Possessing Albany, 1630-1710

The Dutch Vrouws,
page 6 of 9

The enumeration of great and lesser drawing-rooms, front and back parlors, blue and gold leather room, green and gold leather room, tapestry room, chintz room, etc., show its pretension and extent. She lived on Broad Street, had a fine garden laid out in the Dutch taste, a house full of servants, and spent her money freely as she made it thriftily. A very good portrait of her exists. It shows an interesting countenance, with fine features, a keen eye, and indicating robust health. She is not dressed with great elegance, wearing the costume of the day, — a commonplace frilled cap, folded kerchief, close sleeves, such as we are familiar with in portraits of English women of her time.

Jane Colden, the daughter of Governor Cadwallader Colden, was of signal service, not in trade, but in science. A letter written by her father explains her interest and usefulness:—

“Botany is an amusement which may be made agreeable to the ladies who are often at a loss to fill up their time. Their natural curiosity and the pleasure they take in the beauty and variety of dress seem to fit them for it.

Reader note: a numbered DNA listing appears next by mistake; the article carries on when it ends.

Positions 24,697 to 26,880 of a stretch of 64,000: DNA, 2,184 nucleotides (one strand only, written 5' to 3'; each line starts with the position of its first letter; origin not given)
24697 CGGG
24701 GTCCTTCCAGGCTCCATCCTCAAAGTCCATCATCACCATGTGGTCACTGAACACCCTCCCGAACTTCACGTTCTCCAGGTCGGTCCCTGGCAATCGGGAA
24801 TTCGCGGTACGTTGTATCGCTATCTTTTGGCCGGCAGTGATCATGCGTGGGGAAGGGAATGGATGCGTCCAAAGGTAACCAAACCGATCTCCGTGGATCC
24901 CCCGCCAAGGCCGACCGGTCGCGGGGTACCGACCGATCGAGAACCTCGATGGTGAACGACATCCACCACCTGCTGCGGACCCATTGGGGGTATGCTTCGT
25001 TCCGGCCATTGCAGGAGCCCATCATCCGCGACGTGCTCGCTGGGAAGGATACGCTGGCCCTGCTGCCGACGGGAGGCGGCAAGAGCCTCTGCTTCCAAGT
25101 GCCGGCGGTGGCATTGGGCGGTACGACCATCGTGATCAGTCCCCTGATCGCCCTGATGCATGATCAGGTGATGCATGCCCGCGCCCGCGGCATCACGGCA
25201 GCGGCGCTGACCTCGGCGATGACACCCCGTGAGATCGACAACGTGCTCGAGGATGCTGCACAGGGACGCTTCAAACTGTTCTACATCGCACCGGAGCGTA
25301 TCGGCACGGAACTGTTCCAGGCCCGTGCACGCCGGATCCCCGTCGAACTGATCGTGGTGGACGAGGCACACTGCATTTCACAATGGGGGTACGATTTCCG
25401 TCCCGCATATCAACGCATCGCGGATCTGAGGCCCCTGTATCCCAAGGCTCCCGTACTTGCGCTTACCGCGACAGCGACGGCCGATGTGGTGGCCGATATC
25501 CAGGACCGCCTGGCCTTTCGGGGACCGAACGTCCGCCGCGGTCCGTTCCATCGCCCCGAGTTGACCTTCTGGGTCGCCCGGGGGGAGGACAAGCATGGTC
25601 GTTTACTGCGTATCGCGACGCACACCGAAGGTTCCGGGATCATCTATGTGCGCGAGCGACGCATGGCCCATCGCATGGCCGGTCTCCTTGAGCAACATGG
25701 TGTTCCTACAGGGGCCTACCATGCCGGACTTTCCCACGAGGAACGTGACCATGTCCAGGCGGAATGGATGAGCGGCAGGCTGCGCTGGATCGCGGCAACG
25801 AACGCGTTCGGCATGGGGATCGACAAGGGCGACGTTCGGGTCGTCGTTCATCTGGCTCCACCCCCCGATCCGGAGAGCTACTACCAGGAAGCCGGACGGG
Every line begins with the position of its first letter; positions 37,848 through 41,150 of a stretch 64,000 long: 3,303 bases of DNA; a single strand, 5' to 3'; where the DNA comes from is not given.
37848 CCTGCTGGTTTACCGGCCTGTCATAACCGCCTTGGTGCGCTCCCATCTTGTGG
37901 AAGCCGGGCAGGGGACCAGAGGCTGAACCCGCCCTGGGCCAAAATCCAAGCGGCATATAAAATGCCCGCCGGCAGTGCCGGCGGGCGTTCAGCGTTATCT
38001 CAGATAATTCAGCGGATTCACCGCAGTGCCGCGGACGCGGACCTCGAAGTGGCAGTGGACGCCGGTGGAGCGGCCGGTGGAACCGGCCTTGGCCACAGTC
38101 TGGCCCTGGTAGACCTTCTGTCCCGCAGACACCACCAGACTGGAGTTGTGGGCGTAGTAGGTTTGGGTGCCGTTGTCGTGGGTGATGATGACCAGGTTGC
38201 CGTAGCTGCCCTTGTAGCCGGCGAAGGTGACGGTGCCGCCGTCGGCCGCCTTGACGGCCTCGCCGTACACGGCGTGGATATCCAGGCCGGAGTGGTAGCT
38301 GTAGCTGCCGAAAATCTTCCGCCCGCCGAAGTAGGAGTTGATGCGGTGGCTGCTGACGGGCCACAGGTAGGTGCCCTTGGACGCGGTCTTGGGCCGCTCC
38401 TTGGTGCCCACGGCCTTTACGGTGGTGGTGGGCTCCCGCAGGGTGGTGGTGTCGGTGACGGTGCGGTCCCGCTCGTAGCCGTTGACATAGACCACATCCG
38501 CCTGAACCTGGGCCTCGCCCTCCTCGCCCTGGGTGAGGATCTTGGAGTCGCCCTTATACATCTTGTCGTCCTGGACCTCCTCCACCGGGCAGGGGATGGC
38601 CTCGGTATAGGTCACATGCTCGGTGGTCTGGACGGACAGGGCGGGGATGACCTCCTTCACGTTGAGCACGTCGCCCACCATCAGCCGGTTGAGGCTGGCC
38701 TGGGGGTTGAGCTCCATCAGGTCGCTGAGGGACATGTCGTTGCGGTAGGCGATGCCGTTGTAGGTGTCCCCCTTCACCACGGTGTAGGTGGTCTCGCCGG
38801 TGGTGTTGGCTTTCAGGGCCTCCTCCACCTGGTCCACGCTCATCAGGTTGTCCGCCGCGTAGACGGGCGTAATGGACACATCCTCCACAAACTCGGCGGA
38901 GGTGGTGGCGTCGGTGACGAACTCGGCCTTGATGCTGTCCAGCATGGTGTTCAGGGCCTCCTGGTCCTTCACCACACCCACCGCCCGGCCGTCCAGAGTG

“I have a daughter who has an inclination to reading, and a curiosity for Natural Philosophy or Natural History, and a sufficient curiosity for attaining a competent knowledge. I took the pains to explain Linnæus’system, and to put it into an English form for her use by freeing it from technical terms, which was easily done, by using two or three words in the place of one. She is now grown very fond of the study, and has made such a progress in it as, I believe, would please you, if you saw her performance. Though she could not have been persuaded to learn the terms at first, she now understands to some degree Linnæus’characters, — notwithstanding she does not understand Latin. She has already a pretty large volume in writing of the description of plants. She has shewn a method of taking the impression of the leaves on paper with printers’ink, by a simple kind of rolling press which is of use in distinguishing the species. No description in words alone, can give so clear an idea, as when assisted with a picture. She has the impression of three hundred plants in the manner you—ll see by the samples. That you may have some conception of her performance, and her manner of describing, I propose to enclose some samples in her own writing, some of which I think are new genera.”


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